Picture: 123RF/GILC
Picture: 123RF/GILC

Consumers are increasingly turning to social media when they have become frustrated with the slow pace of traditional customer service channels to resolve issues.

The problem with traditional channels is that they are typically funnelled through call centres, where agents are not always empowered to solve customer problems. This can result in significant consumer frustration. Some frustrated customers turn to social media channels to vent their frustration, believing not only that these channels provide them with more leverage with companies or brands but that their complaints are likely to be resolved more quickly.

In response, many companies have started to gear up their responses to social media complaints.

The first rule of thumb when dealing with an irate customer on social media is to treat them in much the same way you would if they had entered your physical store or business. Just as you would not turn your back on a customer in person or get irate with them if they were to walk into your store, don’t turn your back on them on social media by not responding or getting irate with them on these public digital platforms.

Don’t respond in the heat of the moment; responses should always be calm and measured, irrespective of how furious the customer is or how incendiary their comments. But speed is key, given that consumers expect a rapid response, so a reply within a business day is recommended. 

Take conversations with customers who have complained offline as soon as possible. Either guide them to provide their contact details via a private message or provide them with an e-mail address. Always try to appease customers as quickly and efficiently as possible while still protecting their personal information.

There is value in outsourcing the running of a business’s social media account, as a third party is typically less emotionally invested, especially if the business manages a lot of customer queries and complaints through social media. However, if you do choose this route remember to empower your social media partner with all the information required to resolve complaints quickly as well as the authority to issue vouchers, for example, to delight customers. Essentially, it’s about providing them with some power and authority to resolve issues on your behalf while similarly giving them strategies to funnel information back into your organisation.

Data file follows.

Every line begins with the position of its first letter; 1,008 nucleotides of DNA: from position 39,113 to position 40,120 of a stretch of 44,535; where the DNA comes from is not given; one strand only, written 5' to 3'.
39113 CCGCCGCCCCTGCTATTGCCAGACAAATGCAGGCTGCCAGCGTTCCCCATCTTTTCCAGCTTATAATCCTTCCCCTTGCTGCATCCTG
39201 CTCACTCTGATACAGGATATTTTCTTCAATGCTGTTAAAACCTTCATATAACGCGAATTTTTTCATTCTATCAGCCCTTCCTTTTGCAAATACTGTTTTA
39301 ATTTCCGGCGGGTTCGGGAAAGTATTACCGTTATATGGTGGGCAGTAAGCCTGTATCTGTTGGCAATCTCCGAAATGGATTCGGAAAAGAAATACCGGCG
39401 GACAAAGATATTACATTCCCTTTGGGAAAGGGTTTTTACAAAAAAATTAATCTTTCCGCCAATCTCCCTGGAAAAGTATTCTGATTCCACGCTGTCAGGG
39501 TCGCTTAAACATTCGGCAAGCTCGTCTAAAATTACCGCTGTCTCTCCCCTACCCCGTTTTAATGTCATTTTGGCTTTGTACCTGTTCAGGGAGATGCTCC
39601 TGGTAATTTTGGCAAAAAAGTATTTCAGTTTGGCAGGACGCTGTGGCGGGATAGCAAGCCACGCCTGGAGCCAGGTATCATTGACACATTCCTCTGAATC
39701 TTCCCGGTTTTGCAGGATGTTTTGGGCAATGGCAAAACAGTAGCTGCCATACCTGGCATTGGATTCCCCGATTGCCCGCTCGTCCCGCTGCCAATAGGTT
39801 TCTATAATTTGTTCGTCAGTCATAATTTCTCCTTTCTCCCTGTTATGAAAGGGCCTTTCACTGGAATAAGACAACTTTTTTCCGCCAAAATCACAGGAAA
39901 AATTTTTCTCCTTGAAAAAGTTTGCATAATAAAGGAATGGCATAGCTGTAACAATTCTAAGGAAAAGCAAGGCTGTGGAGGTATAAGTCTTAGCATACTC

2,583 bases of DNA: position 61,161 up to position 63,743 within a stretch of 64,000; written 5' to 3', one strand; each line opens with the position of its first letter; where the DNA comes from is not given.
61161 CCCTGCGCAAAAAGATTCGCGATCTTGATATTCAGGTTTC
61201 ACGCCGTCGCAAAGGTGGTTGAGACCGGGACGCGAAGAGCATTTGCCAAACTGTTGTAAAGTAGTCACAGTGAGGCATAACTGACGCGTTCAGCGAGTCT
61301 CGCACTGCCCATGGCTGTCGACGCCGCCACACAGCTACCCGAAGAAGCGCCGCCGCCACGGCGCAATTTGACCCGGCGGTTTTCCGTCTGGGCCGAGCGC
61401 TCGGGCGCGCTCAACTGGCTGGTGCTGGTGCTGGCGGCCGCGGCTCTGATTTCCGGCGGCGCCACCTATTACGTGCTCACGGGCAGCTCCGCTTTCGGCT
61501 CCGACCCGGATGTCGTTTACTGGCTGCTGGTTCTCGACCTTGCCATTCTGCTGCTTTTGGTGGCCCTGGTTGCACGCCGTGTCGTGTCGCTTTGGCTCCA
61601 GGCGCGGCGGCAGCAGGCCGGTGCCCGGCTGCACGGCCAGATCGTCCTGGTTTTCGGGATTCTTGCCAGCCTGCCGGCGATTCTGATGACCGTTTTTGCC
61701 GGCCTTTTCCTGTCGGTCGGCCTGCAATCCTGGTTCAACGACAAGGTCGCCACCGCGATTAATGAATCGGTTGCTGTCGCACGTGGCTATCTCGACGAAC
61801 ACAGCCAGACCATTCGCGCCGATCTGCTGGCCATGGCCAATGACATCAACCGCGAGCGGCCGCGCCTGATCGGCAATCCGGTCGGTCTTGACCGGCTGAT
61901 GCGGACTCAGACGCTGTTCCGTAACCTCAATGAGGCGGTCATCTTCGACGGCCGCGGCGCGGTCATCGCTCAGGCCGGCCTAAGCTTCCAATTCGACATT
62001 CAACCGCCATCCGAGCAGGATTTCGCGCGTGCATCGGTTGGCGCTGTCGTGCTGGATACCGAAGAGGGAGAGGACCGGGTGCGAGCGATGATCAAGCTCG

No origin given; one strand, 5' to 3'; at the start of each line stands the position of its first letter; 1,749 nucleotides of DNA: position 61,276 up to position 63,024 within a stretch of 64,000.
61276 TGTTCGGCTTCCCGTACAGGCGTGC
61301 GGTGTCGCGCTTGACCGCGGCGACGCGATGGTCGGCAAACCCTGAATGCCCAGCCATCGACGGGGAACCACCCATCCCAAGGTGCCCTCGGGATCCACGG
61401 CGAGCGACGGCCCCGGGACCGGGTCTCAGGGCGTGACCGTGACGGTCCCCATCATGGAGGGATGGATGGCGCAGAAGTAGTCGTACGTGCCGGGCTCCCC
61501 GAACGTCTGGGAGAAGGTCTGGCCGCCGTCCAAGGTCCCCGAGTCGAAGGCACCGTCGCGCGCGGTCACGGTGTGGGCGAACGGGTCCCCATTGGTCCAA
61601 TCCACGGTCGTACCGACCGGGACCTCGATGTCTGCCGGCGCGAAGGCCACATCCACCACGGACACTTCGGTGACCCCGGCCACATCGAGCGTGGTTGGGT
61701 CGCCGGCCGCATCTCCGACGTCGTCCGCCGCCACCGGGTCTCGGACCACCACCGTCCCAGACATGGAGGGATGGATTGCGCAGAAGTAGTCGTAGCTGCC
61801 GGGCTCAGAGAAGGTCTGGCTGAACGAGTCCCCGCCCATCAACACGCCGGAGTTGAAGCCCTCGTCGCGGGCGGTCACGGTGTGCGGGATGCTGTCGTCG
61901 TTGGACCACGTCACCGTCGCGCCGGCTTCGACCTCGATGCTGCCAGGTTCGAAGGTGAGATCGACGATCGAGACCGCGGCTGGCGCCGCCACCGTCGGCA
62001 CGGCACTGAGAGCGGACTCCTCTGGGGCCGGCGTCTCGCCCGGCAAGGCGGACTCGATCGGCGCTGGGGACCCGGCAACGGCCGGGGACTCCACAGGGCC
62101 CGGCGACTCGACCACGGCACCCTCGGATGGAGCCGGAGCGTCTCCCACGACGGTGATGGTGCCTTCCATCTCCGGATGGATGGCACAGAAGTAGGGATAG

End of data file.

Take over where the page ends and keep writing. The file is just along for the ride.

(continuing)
Where possible, provide automatic replies to frequently asked questions such as those about return policies, operating hours and business contact information. This takes the effort away from the customer trying to find the information on your website while also freeing your social media inbox from repetitive customer questions.

Importantly, have an escalation process in place to mitigate risk. Make a scenario plan for a crisis and have appropriate responses ready for these instances so that you can react swiftly and appropriately. It is in the company’s best interest to determine what a crisis is and when it is required to get top management involved to make decisions on how to proceed. Having these plans in place also gives your business a view on how to avoid potential crisis, by including community guidelines, updating company social media policies and sense checking content before it is posted on social media.

Most companies tend to be terrified of receiving complaints via social media. However, instead of looking at all complaints as potential crises, see them as a way to improve your customer service and customer sentiment towards your brand.

Be aware, however, of consistent complainers, who typically come with the intention of bullying brands into giving them freebies. These individuals need to be handled with the same level of civility as you would any customer. However, don’t allow them to dictate terms.

Make public, either on your website or on the social media platform, the brands’ community guidelines that stipulate to users what will and won’t be tolerated. The community guidelines should be viewed as a protocol for both the business and its customers to enjoy a positive experience online. Never allow other community members or staff to be bullied on your social media platforms. This policy needs to be made very clear on your community guideline. Also explain what will happen if somebody breaks the rules of engagement.

While feedback and constructive criticism are valuable, don’t assume that a sample of one is indicative of a need to reorganise your business. At the same time, take complaints seriously but follow up with polls and surveys to see if a changed approach is really required.

If you take the time to engage with your customers, they will tell you where the issues lie. A brand’s ability to really listen and pay attention to its customers has the power to move the needle. Customer complaints and comments can also point the way towards potential issues as well as where you are delighting customers and getting things right, indicating what you should be doing more of.

  • Sabrina Andreucci is the strategic director at Social Media 101.

 

The big take-out:

Social media complaints can be a useful barometer to measure customer sentiment towards your brand.

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